The pathogenesis of atherosclerosis now includes chronic systemic inflammatory activity. As such, C-reactive protein (CRP) has become a clinical tool used to predict complications from atherosclerotic disease [71]. Only limited studies have assessed CRP in HIV-infected patients. In a recent study, increased CRP predicted cardiovascular mortality in HIV-positive women enrolled in the Women's Interagency HIV Study [72]. Dolan et al. demonstrated increased CRP as a function of increased central fat accumulation in HIV-positive women, controlling for ARV use and immune function [73].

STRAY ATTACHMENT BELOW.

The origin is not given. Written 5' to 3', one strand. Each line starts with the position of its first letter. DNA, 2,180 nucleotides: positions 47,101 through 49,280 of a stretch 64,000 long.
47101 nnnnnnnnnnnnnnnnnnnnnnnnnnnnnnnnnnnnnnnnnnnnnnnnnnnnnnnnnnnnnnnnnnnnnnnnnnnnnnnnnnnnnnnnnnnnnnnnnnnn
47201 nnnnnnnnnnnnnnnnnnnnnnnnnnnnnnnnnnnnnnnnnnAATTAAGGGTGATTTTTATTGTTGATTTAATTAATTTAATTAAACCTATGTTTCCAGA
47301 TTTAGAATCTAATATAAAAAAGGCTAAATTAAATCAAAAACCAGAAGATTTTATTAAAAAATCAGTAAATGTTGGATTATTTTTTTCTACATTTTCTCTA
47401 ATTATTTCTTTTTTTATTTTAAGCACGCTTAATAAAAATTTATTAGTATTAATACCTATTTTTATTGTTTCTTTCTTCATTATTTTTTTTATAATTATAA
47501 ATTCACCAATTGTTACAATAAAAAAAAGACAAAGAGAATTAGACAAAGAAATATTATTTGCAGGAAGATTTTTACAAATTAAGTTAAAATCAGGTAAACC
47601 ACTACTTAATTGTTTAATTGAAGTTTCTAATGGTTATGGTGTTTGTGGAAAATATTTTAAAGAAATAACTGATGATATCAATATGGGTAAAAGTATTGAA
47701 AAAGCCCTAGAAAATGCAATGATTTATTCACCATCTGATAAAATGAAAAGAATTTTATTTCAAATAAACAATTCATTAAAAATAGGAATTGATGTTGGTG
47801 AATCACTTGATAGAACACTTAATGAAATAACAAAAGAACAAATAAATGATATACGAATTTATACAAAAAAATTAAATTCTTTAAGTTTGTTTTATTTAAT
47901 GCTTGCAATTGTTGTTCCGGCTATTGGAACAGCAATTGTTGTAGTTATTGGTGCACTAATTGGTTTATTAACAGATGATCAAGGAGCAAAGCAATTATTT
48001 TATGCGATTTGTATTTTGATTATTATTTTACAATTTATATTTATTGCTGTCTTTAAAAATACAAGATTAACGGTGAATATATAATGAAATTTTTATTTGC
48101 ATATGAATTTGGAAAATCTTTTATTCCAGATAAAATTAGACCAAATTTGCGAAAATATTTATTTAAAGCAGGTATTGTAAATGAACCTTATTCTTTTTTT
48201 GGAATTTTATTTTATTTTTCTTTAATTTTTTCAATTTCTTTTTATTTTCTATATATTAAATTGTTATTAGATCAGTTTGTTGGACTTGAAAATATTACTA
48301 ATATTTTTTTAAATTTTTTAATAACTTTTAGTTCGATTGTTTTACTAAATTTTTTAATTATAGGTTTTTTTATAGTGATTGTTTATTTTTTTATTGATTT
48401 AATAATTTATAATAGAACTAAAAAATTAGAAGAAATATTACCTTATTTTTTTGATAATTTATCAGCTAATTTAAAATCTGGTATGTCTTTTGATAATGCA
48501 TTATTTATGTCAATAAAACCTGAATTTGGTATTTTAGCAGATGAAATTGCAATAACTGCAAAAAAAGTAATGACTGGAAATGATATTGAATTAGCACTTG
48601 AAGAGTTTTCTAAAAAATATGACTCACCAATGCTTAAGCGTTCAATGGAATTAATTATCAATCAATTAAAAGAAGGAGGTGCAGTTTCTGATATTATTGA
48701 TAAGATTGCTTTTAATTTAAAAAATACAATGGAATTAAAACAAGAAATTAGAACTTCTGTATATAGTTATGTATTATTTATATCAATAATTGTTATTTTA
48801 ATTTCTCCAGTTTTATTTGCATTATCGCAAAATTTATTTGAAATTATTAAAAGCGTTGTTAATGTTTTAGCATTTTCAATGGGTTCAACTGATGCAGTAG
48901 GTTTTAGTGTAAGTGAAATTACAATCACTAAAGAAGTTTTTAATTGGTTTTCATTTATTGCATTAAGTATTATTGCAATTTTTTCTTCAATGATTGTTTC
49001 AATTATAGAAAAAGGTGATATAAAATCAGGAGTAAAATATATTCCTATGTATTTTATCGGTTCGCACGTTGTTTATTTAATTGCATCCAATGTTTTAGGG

Adiponectin, an abundant gene product in adipose tissue [74,75], has anti-diabetic properties and may affect the insulin signaling protein insulin receptor substrate-1 [76,77], up-regulate muscle β-oxidation [76], and suppress hepatic glucose production [78]. Reduced adiponectin levels have been identified in many insulin-resistant states such as obesity [79], diabetes [79], and inherited lipodystrophy syndromes [80]. Adiponectin also has anti-inflammatory properties. It suppresses inflammatory cell infiltration of the vascular intimal space in animal and cell culture models of atherogenesis [81–83], and deficiency of adiponectin up-regulates endothelial adhesion molecules [82].